When Justice Is Not All-Important

Liberals and Libertarians alike reject order as an ethical principle, while historically, conservative Christians have not. Since our God is not a God of chaos, but order, it only makes sense that order would exist as an ethical principle. Before looking at Scripture, however, some preliminary arguments for order.

First, order is the precondition necessary for justice. Take for example the well-known game, Halo. Many glitches have been taken advantage of, to the consternation of some, to the point of some people irately declaring it a matter of cheating. And cheating is a matter of injustice.

However, though the glitches were unintended, and though the glitches led to many advantages that some utilized and not others, it was resentment speaking, and not a sense of justice. For, in order to qualify as cheating, the glitches, and thus the advantages, must be limited to only some and not others. Only then can it be considered an unfair advantage. But so long as the glitch is open to exploitation by all participants, it can hardly be called unfair.

This is what is commonly called the rule of law whereby everyone is treated the same. Equality, Biblically speaking is equality before the law. But, if this is true, then it follows necessarily that the glitch must be available for the duration of the game. After all, if the glitch disappears after the first person is done taking advantage of it, no one else will get a shot at it. So, here we have continuity placing constraints on the rules of the game.

This all makes sense if we imagine society as a collection of games and rules. Imagine that as I teach you chess, every time you move the Bishop, I tell you that you did it wrong, and show you a new way of moving it. That is, I change the rules every time. Not only would no one wish to play such a game, but it is also fair to even ask if such a game is really a game at all!

These arguments help us to make sense of why the civil magistrate is to uphold both law and order. When I explained this all to a seminary student once, he immediately acknowledged its truth with a real-life example. He was attending a rock concert where drugs were openly being used. The police who were present watched on, permitting the law to be broken. When he asked why they allowed it, they explained that they did not have the requisite manpower to enforce the law, that if they tried, therefore, a stampede or riot may break out, and in so doing, there may be lives lost. In short, the law was allowed to be broke for the sake of order. This aspect of order, in turn, preserved justice of another kind.

The Liberal and the Libertarian alike are bickering twins from the secular Enlightenment.

Instead of sheer pragmatism, our moral instinct tells us that order is connected to justice, inseparably. But, since many are, due to the Enlightenment, denying order is an ethically laden concept that governs and guides us, what does Scripture teach?

Let all things be done decently and in order. (1 Cor. 14:40). And knowing that this applies to the church, and those who govern the church, it is instructive to remember that Paul considered a man who is not able to manage his own home a man who is not fit to manage the church. Thus, we have a double connection with order in the home: “He must be one who manages his own household well, keeping his children under control with all dignity (but if a man does not know how to manage his own household, how will he take care of the church of God?),” (1 Tim. 3:4-6).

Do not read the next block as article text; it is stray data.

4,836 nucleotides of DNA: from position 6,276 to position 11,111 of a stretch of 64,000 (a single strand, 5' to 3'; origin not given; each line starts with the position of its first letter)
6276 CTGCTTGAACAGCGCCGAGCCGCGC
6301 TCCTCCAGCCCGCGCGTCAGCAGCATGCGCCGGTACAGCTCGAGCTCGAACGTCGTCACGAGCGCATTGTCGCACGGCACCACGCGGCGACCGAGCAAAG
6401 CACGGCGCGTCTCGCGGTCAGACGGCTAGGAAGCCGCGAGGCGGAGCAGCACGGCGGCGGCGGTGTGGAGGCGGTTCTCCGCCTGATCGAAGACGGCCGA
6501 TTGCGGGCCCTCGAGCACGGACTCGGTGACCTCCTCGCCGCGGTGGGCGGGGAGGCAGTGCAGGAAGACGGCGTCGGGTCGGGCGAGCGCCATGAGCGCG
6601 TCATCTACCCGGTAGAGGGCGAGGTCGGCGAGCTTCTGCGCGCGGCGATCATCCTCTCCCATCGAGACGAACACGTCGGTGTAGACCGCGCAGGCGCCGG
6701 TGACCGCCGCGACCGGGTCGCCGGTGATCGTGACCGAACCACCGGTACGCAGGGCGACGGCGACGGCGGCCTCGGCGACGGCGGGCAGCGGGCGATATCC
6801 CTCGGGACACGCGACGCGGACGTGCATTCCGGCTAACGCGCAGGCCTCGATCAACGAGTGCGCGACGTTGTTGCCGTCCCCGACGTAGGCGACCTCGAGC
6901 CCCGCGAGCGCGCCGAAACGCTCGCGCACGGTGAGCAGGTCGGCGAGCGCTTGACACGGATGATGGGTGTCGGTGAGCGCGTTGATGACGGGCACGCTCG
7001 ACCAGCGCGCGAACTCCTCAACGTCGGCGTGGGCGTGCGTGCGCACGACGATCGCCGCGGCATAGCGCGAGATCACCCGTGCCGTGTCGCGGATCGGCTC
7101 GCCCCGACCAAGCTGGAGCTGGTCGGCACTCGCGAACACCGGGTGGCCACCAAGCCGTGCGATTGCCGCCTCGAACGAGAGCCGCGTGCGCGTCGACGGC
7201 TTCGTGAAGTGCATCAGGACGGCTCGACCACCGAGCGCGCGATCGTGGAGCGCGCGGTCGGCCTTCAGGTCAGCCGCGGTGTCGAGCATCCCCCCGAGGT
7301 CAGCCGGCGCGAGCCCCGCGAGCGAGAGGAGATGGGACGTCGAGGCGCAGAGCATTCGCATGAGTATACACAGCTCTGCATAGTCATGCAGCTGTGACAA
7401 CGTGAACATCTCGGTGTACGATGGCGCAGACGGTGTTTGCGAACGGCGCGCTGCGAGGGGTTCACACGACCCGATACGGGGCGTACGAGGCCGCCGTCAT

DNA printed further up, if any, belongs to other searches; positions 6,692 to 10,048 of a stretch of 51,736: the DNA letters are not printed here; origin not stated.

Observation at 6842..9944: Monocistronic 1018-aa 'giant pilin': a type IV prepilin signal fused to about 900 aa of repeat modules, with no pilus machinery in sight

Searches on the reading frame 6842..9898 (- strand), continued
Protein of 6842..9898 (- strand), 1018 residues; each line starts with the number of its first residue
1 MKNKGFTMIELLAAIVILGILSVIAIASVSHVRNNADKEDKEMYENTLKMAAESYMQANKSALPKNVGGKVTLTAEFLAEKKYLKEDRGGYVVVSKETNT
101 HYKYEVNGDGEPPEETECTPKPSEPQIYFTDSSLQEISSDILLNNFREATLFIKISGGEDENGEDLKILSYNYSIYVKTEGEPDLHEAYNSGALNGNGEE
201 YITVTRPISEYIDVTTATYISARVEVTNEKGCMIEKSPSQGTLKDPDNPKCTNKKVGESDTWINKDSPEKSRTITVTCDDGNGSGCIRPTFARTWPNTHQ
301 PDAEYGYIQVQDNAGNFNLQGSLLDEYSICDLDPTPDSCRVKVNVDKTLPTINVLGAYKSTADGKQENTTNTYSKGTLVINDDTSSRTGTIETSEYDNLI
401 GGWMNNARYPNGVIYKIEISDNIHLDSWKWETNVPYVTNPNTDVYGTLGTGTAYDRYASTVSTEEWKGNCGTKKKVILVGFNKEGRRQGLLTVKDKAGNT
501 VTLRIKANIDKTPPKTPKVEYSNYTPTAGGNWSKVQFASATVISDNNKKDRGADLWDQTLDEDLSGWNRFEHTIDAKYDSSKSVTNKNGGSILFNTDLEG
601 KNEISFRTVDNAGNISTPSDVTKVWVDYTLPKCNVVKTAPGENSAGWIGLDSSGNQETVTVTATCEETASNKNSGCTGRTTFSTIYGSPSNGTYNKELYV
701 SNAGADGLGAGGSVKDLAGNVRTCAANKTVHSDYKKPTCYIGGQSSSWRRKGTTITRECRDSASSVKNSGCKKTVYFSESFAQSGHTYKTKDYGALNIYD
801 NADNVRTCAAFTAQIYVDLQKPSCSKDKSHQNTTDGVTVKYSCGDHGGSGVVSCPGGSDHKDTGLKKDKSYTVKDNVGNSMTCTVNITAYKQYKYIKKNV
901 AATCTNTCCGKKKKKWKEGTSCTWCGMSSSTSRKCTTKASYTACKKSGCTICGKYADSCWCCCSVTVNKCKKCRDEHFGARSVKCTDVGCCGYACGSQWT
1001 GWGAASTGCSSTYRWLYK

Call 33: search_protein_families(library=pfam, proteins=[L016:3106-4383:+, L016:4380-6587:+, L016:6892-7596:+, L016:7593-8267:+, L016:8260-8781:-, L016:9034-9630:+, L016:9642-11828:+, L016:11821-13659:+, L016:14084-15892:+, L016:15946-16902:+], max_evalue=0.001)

So then, Scripture sees both the home and the church must be governed by order, a fact I have heard a so-called Christian libertarian reject since he found the concept of order “undefinable.”

The Liberal and the Libertarian alike are bickering twins from the secular Enlightenment. They both hold the motto, “Fiat justus ruat mundus.” This can be roughly translated as “Let justice be done and the world destroyed if necessary!”

The Reformed Conservative, however, rejects this motto. It only makes sense why they, basing their political theology on this idea, shout slogans like “Justice delayed is justice denied!” and “Partial justice is no justice at all!” These mottos were popuar during the 1960s. If the first statements were true, than God would be the most unjust, for God has delayed the day of judgment out of His mercy, for He is not willing that any should perish. And partial justice? I know of no man, who, having $100 stolen, would treat the return of $99 as the same as none. Who would dare say that partial justice is as good as no justice? Would he not, himself, take what he can get?

So, how do justice and order relate? Let’s examine the interesting encounter Jesus had with the Pharisees. Matthew 19:7-8, which says:

Why then,” they asked, “did Moses order a man to give his wife a certificate of divorce and send her away?” Jesus answered, “It was because of your hardness of heart that Moses permitted you to divorce your wives; but it was not this way from the beginning.”